Can Science Untangle Our Transit Maps?

Nov 21, 2015

Hard Cider Science

Nov 21, 2015

The Dirt on the Illegal Plant Trade

Nov 20, 2015

Eight things spiders can do that you’ve never heard of

Nov 18, 2015

They have eight legs, multiple sets of eyes, and build webs in the corners of your house. But arachnologists Lauren Esposito and Catherine Scott say the bizarre world of spiders goes far beyond anything you’ve ever heard of. Here are eight things spiders can do that you've probably never heard of:

1. Some spiders eat their mates during copulation

Catherine Scott, an arachnologist and doctoral student at the University of Toronto says the redback spider, a species in the genus of black widow spiders, is actively eaten during copulation:

Six things you believe about spiders that are totally false

Nov 16, 2015

Lauren Esposito regularly milks scorpions. Catherine Scott lets black widows crawl on her. Both of these spider experts love arachnids, and they want you to love them, too.

Here are six myths about spiders they say are totally wrong, and are giving arachnids a bad rap: 

Myth Number 1: Spiders are aggressive

There is a mindless, senseless yellow-tinted blob of an organism that lives on the forest floor. It’s called slime mold and even though it lacks a brain, it can be relied upon to make a healthy decision more often than most humans. 

Science Friday video producer Luke Groskin described slime mold to host John Dankosky. 

Gene Therapy Aims to Switch on Hearing

Nov 14, 2015

Jay Alan Zimmerman is a successful composer who writes music for movies and musical. There is something that sets him apart from other composers, however. He is deaf. 

Zimmerman wasn’t always deaf. He came to New York and began his career in music. Over time he realized he had lost quite a bit of hearing at the top of his range. He didn’t realize just how bad his hearing loss was until one day when he was trying to work on a new track. 

Microscopic Hairs Keep Some Critters Clean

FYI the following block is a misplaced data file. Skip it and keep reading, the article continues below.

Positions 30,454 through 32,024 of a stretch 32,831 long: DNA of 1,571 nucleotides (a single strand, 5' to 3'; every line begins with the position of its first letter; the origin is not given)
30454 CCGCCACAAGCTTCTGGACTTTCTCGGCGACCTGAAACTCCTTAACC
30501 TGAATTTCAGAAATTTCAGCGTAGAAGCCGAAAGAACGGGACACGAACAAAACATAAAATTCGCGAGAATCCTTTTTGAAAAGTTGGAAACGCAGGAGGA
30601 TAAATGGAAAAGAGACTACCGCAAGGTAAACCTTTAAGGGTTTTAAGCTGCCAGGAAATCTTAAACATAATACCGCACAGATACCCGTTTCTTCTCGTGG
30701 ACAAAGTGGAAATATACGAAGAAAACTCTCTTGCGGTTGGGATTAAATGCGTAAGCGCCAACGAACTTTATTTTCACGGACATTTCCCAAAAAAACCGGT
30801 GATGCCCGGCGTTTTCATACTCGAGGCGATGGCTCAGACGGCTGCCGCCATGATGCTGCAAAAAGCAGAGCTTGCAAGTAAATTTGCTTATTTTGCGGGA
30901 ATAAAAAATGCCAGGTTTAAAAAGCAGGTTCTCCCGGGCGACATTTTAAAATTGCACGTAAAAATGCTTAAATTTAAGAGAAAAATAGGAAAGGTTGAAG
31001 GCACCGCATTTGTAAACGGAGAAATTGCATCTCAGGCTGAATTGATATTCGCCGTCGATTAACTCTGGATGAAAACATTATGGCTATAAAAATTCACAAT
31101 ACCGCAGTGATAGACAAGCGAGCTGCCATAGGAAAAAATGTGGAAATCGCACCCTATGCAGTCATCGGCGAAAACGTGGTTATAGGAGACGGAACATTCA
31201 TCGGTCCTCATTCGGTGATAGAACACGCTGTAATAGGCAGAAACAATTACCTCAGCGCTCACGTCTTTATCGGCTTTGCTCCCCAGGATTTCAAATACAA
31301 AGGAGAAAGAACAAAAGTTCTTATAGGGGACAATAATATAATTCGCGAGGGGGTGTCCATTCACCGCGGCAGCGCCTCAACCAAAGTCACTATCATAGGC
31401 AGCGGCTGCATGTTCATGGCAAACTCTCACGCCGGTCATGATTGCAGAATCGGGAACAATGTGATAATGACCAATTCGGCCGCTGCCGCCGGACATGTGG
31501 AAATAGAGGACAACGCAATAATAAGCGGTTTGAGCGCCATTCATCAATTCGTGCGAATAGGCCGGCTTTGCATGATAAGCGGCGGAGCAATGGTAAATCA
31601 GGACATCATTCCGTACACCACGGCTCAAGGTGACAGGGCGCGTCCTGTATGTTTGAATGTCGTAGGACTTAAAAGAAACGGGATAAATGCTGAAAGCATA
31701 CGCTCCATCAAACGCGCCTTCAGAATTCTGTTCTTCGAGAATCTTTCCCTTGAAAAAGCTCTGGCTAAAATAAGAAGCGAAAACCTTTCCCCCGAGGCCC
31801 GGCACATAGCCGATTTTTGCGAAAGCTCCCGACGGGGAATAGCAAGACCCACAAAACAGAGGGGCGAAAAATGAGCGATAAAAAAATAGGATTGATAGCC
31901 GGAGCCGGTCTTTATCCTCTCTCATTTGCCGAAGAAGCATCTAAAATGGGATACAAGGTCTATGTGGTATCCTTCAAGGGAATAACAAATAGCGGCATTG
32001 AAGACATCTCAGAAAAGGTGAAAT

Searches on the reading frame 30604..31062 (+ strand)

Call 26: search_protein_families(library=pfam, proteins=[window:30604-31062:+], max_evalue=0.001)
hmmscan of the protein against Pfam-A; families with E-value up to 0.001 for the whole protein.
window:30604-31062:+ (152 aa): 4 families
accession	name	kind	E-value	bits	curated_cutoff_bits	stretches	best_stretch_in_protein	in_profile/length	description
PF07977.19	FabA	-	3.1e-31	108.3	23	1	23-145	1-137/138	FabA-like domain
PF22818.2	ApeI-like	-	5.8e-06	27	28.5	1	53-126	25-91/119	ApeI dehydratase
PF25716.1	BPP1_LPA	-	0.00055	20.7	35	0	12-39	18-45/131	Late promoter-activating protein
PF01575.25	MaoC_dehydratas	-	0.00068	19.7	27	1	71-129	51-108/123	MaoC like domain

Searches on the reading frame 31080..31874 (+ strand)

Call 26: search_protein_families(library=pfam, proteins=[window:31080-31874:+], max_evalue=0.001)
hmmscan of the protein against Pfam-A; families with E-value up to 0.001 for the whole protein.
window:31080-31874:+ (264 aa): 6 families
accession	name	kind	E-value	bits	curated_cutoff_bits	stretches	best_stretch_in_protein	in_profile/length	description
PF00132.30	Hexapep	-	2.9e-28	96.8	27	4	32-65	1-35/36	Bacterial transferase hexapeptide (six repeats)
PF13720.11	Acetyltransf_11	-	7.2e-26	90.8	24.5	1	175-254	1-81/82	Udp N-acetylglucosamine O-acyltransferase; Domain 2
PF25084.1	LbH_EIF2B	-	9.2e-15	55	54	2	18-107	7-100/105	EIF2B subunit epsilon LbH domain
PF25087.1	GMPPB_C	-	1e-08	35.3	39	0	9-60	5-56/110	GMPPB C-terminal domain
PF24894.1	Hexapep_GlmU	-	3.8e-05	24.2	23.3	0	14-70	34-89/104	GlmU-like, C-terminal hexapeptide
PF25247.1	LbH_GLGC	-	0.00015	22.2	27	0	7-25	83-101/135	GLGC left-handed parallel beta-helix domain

Nov 14, 2015

Are ALL Minnesotans Above Average?

Nov 12, 2015

World-famous Minnesotan Garrison Keillor often features the fictional MN town of Lake Woebegone in his show “A Prairie Home Companion,” as a place where “all the women are strong, all the men are good-looking and all the children are above average.”

David Myers, an author of textbooks on Social Psychology has used “A Prairie Home Companion” to coin a term that describes a certain type of social psychology phenomenon in which people believe they are better than the average person.

Is Football Bad for Your Brain?

Nov 12, 2015

At the beginning of his high school football season Blake Ripple’s football coach read aloud a sticker that said the helmets the teenage players would wear would not prevent head injury, only head fracture. 

Science Writer Sam Kean has had real-life experiences worthy of a horror film. During one such recent episode, he woke up from a night of sleep and found that he was unable to move, completely paralyzed, but fully awake. 

Kean isn’t the only one who’s had such an experience. Others have had similar episodes — waking from sleep to what they described as a “demon sitting on their chest” or an alien abduction. One woman in this state was even thought to be dead and was taken to a morgue before recovering the ability to move her limbs. 

Discovery from 3,500 years ago challenges gender roles

Nov 12, 2015

He documented his own death by snakebite instead of going to the hospital

Nov 10, 2015

In September 1957, someone from the Lincoln Park Zoo brought a young 30-inch snake to the Chicago Natural History Museum. They asked for help identifying the snake. 

Famed herpetologist Karl P. Schmidt was working at the Natural History Museum at the time, and agreed to take a look at the snake. Schmidt was a well-known snake expert, prestigious in his field, adept at identifying snakes and so successful that he even had many species named after him. 

Did the Kepler telescope just find the first signs of alien life?

Nov 9, 2015

A recent paper published in Monthly Notices of the Royal Astronomical Society describes a star more than 1,400 light years away that dims and glows in a strange flickering pattern. A number of theories have been suggested to explain why this might be happening, but one of them has gained outsized public notice. 

Could this be an “alien megastructure.” We don't know — but maybe?

Wearable Superpowers for Earth and Beyond

Nov 7, 2015

In 1979, the cult classic sci-fi thriller Alien unleashed one of the most blood-chilling monsters in movie history. When it lurches from a dark spaceship vent (or a human chest), we feel Ripley’s fear.

Colin Ellard is a cognitive neuroscientist, and the author of “Places of the Heart: The Psychogeography of Everyday Life.” His work involves studying how city grids, storefronts, and streetscapes effect our mood and our health.

His scientific career wasn't always focused on studying humans, however. At one time he was the world's leading expert on the visual system of the Mongolian gerbil. 

Discovering the Brain’s Ghoulish Glitches

Oct 31, 2015

Spider Stories That’ll Stick With You

Oct 31, 2015

Diary of a Snake Bite Death

Oct 31, 2015